The People Who Report More Stress By Alejandro Varela

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ISBN: 9781662601088


Published by (2023-04-04)

"I've spent much of 2022 happily throwing people copies of The Town of Babylon and looks like I'll be spending 2023 doing the same with Varela's The People Who Report More Stress. This collection is full of vivid characters who resemble many people in my own life. These stories are funny, insightful and are, at times, cheeky AF! You can't help but relish in them."
—Rosa Hernandez, Marketing Manager at Third Place Books
"The People Who Report More Stress is a brilliant examination of social dynamics, sexuality, and politics both public and personal. Through stories filled with hookups, awkward interactions among strangers, and complicated family dynamics, Varela articulates the present moment with satire, humor, and a deep understanding of the underlying tensions at play. Glittering with rich narratives and familiar characters, The People Who Report More Stress is devoted to understanding life in the midst of late capitalism, social collapse, and polarizing politics all without taking itself too seriously. A delicious and thoughtful collection!"
—Kaitlynn Cassady, Bookseller at Seminary Co-op bookstore

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A Best Book of 2023 - Publisher's Weekly, Electric Literature, Chicago Public Library



"Alejandro Varela’s The People Who Report More Stress: Stories is a master class in analyzing the unspoken." —The New York Times

"A searing collection about gentrification, racism, and sexuality." —Publishers Weekly (Starred Review)

The People Who Report More Stress is a collection of interconnected stories brimming with the anxieties of people who retreat into themselves while living in the margins, acutely aware of the stresses that modern life takes upon the body and the body politic.

In “Midtown-West Side Story,” Álvaro, a restaurant worker struggling to support his family, begins selling high-end designer clothes to his co-workers, friends, neighbors, and the restaurant’s regulars in preparation for a move to the suburbs.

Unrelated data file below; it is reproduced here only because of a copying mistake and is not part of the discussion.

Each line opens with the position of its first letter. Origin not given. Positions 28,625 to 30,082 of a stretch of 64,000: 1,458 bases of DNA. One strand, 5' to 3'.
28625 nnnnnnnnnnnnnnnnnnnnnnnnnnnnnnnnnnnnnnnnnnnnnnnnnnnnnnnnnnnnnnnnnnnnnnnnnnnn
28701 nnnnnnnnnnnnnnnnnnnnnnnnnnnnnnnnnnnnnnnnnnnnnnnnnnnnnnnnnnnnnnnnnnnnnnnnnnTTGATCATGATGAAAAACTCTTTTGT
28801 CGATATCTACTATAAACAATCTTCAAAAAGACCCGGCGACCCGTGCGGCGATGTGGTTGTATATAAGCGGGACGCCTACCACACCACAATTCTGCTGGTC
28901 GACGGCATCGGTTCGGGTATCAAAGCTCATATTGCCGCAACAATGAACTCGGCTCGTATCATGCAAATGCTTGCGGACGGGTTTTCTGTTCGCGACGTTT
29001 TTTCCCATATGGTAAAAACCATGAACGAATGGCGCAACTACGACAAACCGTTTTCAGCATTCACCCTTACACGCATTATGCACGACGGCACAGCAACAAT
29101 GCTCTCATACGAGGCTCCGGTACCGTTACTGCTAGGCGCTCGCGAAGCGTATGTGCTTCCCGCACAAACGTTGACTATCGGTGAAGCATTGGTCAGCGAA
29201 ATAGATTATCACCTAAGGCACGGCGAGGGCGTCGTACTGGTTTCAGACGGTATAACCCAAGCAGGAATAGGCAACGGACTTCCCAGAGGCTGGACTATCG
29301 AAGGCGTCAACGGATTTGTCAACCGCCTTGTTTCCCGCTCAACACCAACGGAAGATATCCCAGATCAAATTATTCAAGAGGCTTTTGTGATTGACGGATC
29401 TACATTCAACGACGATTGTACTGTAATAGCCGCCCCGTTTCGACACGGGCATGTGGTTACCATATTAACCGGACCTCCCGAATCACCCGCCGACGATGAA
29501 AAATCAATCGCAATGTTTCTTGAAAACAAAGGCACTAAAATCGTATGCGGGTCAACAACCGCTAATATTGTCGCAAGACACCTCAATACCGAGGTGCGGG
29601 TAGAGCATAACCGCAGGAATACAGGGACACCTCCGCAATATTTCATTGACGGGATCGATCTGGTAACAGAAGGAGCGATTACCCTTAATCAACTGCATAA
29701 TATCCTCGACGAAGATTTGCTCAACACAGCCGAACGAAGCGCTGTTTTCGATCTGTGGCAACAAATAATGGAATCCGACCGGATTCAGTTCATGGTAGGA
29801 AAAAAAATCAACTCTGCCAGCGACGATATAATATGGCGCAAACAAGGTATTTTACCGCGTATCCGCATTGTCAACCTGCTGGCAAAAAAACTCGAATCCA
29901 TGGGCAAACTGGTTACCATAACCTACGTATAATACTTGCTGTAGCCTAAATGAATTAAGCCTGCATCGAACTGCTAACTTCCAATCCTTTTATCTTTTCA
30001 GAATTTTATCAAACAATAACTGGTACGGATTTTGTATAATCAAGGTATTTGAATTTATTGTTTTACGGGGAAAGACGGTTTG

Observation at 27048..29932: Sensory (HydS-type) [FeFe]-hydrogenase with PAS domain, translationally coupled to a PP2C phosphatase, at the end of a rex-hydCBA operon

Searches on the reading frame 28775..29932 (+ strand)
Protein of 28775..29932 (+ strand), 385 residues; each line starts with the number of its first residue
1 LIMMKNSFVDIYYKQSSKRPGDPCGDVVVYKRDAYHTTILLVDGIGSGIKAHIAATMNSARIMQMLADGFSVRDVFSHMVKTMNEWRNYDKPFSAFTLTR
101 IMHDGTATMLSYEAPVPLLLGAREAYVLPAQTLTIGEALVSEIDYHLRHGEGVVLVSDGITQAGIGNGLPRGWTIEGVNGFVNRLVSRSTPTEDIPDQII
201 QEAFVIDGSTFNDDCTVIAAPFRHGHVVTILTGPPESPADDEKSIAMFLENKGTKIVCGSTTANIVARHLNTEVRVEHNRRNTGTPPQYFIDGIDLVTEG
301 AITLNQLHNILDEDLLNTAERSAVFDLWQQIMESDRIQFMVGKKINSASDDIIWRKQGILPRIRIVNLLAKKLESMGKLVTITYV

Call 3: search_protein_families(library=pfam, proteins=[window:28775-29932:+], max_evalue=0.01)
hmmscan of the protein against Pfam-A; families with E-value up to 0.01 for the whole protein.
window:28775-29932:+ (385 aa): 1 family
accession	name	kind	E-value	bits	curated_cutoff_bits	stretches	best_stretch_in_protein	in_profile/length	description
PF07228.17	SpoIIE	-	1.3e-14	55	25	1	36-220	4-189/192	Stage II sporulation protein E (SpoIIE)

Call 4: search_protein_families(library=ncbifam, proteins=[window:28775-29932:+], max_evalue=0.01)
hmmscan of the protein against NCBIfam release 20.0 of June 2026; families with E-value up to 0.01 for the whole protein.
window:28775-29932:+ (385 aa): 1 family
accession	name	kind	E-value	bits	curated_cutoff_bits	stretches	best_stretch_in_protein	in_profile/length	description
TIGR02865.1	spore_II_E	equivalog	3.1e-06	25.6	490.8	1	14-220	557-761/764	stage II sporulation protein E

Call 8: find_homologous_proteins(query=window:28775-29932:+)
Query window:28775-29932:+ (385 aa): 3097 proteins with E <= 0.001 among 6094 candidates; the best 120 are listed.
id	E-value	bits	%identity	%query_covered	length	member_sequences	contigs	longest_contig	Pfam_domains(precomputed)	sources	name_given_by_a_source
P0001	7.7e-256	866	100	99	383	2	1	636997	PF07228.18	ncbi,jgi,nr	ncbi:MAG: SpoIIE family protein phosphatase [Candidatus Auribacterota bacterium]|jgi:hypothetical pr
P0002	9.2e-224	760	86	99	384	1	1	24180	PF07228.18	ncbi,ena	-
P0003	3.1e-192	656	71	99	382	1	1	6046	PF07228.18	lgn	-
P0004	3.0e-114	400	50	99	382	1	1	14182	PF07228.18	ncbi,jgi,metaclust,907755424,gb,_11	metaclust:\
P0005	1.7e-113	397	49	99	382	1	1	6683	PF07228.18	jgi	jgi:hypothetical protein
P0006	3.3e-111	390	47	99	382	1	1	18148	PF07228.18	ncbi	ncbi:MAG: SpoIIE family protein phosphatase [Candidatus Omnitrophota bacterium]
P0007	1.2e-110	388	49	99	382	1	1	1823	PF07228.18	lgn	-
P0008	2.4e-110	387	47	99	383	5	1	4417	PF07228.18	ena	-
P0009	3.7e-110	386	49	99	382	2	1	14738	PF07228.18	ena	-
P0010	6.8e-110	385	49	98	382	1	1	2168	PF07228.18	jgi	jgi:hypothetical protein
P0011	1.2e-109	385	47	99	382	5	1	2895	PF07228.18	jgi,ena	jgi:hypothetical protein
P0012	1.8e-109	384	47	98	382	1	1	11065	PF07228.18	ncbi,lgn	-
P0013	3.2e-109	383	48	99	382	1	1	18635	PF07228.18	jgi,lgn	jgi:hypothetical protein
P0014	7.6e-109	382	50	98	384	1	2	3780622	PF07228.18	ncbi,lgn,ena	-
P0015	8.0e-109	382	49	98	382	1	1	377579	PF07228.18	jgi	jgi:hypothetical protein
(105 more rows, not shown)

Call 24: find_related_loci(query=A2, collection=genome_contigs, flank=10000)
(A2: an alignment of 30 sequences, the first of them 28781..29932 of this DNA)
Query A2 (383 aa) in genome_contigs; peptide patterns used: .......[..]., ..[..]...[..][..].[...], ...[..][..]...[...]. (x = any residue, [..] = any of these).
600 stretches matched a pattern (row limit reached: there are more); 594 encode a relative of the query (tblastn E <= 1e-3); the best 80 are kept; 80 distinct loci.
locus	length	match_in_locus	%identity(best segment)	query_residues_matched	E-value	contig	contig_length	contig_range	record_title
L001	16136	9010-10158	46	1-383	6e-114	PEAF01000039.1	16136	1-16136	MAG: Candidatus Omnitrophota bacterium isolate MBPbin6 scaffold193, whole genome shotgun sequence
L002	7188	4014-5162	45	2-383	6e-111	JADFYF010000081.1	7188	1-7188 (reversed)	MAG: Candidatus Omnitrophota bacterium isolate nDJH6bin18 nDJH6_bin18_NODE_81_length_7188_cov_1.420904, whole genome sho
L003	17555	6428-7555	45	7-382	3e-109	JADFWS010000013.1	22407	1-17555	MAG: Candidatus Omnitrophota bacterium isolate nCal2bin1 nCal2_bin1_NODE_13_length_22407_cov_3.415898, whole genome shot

“The Man in 512” tracks Manny, the childcare worker for a Swedish family, as he observes the comings and goings of an affluent co-op building, all the while teaching the children Spanish through Selena’s music catalog.

“Comrades” follows a queer man with radical politics who just ended a long-term relationship and is now on the hunt for a life partner. With little tolerance for political moderates, his series of speed dates devolve into awkward confrontations that leave him wondering if his approach is the correct one.

A collection of humorous, sexy, and highly neurotic tales about parenting, long-term relationships, systemic and interpersonal racism, and class conflict from the author of the National Book Award finalist The Town of Babylon, The People Who Report More Stress deftly and poignantly expresses the frustration of knowing the problems and solutions to our society’s inequities but being unable to do anything about them.

Book Details

Format: eBook
Price: 21.99 CAD / 15.99 USD
Published: 2023-04-04
ISBN: 9781662601088
Page Count: 256
Trim Size: 5-1/2 x 8-1/4

"Alejandro Varela’s The People Who Report More Stress: Stories is a master class in analyzing the unspoken...This collection delights in the layers of human interaction, and what might lie beneath them."
—Gwen E. Kirby, The New York Times

"Varela’s witty, observant prose lifts each of these stories, even if the premises are decidedly grounded in real world and contemporary concerns. There’s a wisdom and lightness to Varela’s work that nudges us toward the conclusion that our divisions, while there may be many, can be mended."
Leland Cheuk, The Boston Globe

"The People Who Report More Stress blends humor and social commentary with the thing that drives the best fiction: an honest and vulnerable exploration of messy human relationships. Fans of Varela’s first novel, as well as newcomers to his work, will find a lot to love in this collection."
Laura Sackton, BookPage